Previously, we reported the Federal Circuit split (Part 1) regarding indirect discharges to navigable waters through groundwater and the Supreme Court’s grant of certiorari in one of those cases (Part 2), which will hopefully settle whether the Clean Water Act (“CWA” or the “Act”) governs an indirect discharge to navigable waters. Whether the CWA applies to particular surface waters remains a hot topic almost 50 years since the modern-day CWA was passed in 1972, as the litigation continues over the Obama Administration’s rule (promulgated in 2015) defining the scope of the CWA, as well as the Trump Administration’s attempts to repeal that rule.
Recently, the Trump administration proposed a new rule to replace the 2015 rule. This proposed rule is marked by significant changes in how the scope of the CWA is interpreted and eliminates those significant nexus-related provisions in the 2015 rule that made the rule so amorphous that it could reach the vast majority of surface waters, leaving little for States to regulate under their own authority. Given how defining the scope of the CWA determines whether certain activities will require a permit, the final rule will undoubtedly be challenged when it issues. But the final form of the rule is far from certain. The comment period is ending soon (April 15!) and the final rule may change based on what the agencies hear from the regulated community during the comment period.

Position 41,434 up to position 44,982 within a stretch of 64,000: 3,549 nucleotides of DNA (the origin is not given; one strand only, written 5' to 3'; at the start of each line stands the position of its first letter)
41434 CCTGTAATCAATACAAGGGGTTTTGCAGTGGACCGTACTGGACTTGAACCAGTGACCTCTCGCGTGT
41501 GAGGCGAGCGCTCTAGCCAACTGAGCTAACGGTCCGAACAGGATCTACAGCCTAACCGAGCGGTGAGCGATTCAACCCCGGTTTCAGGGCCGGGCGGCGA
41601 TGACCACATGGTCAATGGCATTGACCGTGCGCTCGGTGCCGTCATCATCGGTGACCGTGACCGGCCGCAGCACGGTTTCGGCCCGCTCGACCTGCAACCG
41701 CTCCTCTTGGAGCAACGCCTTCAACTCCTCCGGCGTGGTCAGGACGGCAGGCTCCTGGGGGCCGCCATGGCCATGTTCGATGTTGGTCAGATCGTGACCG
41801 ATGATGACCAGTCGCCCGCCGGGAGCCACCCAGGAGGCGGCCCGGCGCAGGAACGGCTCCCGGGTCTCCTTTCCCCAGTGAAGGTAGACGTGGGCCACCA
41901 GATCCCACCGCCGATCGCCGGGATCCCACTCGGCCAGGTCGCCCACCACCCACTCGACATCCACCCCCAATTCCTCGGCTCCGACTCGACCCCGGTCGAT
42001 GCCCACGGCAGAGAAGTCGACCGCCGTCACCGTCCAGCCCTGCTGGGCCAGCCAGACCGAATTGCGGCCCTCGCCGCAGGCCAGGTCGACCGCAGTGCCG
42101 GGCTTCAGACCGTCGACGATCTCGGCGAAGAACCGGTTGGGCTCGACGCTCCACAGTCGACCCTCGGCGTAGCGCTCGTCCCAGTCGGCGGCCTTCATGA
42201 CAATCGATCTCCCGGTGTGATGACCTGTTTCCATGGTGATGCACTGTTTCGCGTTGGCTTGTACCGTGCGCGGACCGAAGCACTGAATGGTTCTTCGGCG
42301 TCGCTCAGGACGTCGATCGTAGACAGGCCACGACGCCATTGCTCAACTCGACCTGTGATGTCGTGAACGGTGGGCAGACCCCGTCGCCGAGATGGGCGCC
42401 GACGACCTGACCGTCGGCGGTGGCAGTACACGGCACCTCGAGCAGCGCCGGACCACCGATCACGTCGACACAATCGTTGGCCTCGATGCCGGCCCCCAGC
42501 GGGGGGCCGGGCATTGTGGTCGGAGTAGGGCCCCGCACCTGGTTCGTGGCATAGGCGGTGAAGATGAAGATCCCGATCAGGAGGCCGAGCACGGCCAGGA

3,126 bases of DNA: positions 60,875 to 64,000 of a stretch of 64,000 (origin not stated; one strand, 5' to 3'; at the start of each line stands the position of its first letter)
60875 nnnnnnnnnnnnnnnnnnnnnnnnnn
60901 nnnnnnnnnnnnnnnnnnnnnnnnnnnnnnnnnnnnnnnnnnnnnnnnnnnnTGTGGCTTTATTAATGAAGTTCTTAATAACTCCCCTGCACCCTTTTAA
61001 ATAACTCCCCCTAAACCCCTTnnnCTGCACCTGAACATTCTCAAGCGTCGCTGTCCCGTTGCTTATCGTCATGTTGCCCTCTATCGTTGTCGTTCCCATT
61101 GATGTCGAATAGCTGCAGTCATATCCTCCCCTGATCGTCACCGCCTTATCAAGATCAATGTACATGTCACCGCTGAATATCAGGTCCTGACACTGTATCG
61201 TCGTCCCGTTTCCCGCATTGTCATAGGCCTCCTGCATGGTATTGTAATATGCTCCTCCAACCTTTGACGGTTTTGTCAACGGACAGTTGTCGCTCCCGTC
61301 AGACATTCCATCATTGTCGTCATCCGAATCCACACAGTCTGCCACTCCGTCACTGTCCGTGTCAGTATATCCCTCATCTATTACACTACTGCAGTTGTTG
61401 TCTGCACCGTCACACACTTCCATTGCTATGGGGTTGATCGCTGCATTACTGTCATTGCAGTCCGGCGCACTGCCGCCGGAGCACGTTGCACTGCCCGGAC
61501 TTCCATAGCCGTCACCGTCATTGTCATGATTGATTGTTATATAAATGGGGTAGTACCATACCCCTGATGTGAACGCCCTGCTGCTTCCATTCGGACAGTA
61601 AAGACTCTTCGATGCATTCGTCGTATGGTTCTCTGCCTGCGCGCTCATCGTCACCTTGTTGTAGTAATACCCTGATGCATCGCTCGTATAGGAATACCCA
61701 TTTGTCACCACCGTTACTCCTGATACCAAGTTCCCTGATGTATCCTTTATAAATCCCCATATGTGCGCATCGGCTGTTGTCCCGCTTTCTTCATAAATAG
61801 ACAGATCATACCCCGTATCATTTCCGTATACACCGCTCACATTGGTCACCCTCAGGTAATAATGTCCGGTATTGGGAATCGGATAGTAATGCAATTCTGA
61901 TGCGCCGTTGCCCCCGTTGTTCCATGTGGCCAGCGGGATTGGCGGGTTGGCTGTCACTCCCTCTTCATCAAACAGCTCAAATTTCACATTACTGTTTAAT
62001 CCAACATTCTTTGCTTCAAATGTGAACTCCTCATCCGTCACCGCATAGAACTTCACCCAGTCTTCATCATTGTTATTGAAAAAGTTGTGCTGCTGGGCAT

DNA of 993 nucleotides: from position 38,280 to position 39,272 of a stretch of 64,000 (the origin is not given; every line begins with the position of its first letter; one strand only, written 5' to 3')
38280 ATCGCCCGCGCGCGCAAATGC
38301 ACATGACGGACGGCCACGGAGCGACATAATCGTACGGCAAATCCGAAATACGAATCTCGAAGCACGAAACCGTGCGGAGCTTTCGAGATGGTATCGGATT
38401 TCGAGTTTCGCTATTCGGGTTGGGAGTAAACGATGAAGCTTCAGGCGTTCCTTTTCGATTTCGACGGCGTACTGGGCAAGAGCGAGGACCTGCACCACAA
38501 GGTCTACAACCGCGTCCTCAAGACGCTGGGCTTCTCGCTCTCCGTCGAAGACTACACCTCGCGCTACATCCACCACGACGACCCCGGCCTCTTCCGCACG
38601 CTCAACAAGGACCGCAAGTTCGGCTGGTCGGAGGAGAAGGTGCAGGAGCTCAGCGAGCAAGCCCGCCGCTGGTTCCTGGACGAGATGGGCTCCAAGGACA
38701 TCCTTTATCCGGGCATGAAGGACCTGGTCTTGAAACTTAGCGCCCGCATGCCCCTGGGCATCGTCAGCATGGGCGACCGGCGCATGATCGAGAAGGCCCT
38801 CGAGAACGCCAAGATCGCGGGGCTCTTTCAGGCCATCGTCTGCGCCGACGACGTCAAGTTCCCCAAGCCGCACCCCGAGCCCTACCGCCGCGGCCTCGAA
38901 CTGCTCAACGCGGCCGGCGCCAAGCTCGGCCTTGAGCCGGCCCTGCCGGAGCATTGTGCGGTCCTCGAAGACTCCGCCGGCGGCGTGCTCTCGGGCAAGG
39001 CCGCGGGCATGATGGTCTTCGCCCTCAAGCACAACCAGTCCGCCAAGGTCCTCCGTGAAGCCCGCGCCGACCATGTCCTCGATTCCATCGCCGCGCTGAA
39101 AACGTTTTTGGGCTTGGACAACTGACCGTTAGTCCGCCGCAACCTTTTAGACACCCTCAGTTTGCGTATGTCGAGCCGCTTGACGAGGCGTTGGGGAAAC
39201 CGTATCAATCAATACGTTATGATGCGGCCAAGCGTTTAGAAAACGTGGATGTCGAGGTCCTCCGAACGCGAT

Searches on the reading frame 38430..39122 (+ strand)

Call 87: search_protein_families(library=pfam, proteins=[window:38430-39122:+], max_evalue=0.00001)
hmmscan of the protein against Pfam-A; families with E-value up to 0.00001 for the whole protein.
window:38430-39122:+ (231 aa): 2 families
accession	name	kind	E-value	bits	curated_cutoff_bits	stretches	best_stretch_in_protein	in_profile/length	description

Defining WOTUS: Background
The CWA’s jurisdiction extends to “navigable waters” through its prohibition against the discharge of pollutants into such waters. The Act defines navigable waters as the “waters of the United States” (“WOTUS”). The U.S. Environmental Protection Agency (“EPA”) and the U.S. Army Corps of Engineers (“Corps”) have jurisdiction over discharges to the WOTUS, and can authorize and regulate such discharges through an appropriate permit. If the receiving water is not a WOTUS, then the EPA and Corps lack jurisdiction under the CWA to require a permit or regulate such activities.
The term “navigable waters,” and its definition as the WOTUS, were passed as part of the CWA in 1972. This was later defined through promulgation of regulations in the 1980s, which defined WOTUS to include waters that are navigable in fact; waters that are used in interstate commerce; and other waters the use, degradation, or destruction of which would affect interstate commerce, including wetlands adjacent to such waters. As the agencies interpreted the scope of the CWA with ever increasing breadth, the U.S. Supreme Court stepped in and reigned in the agencies. Those cases have been pivotal in defining what is within and what lies beyond the agencies’ jurisdiction.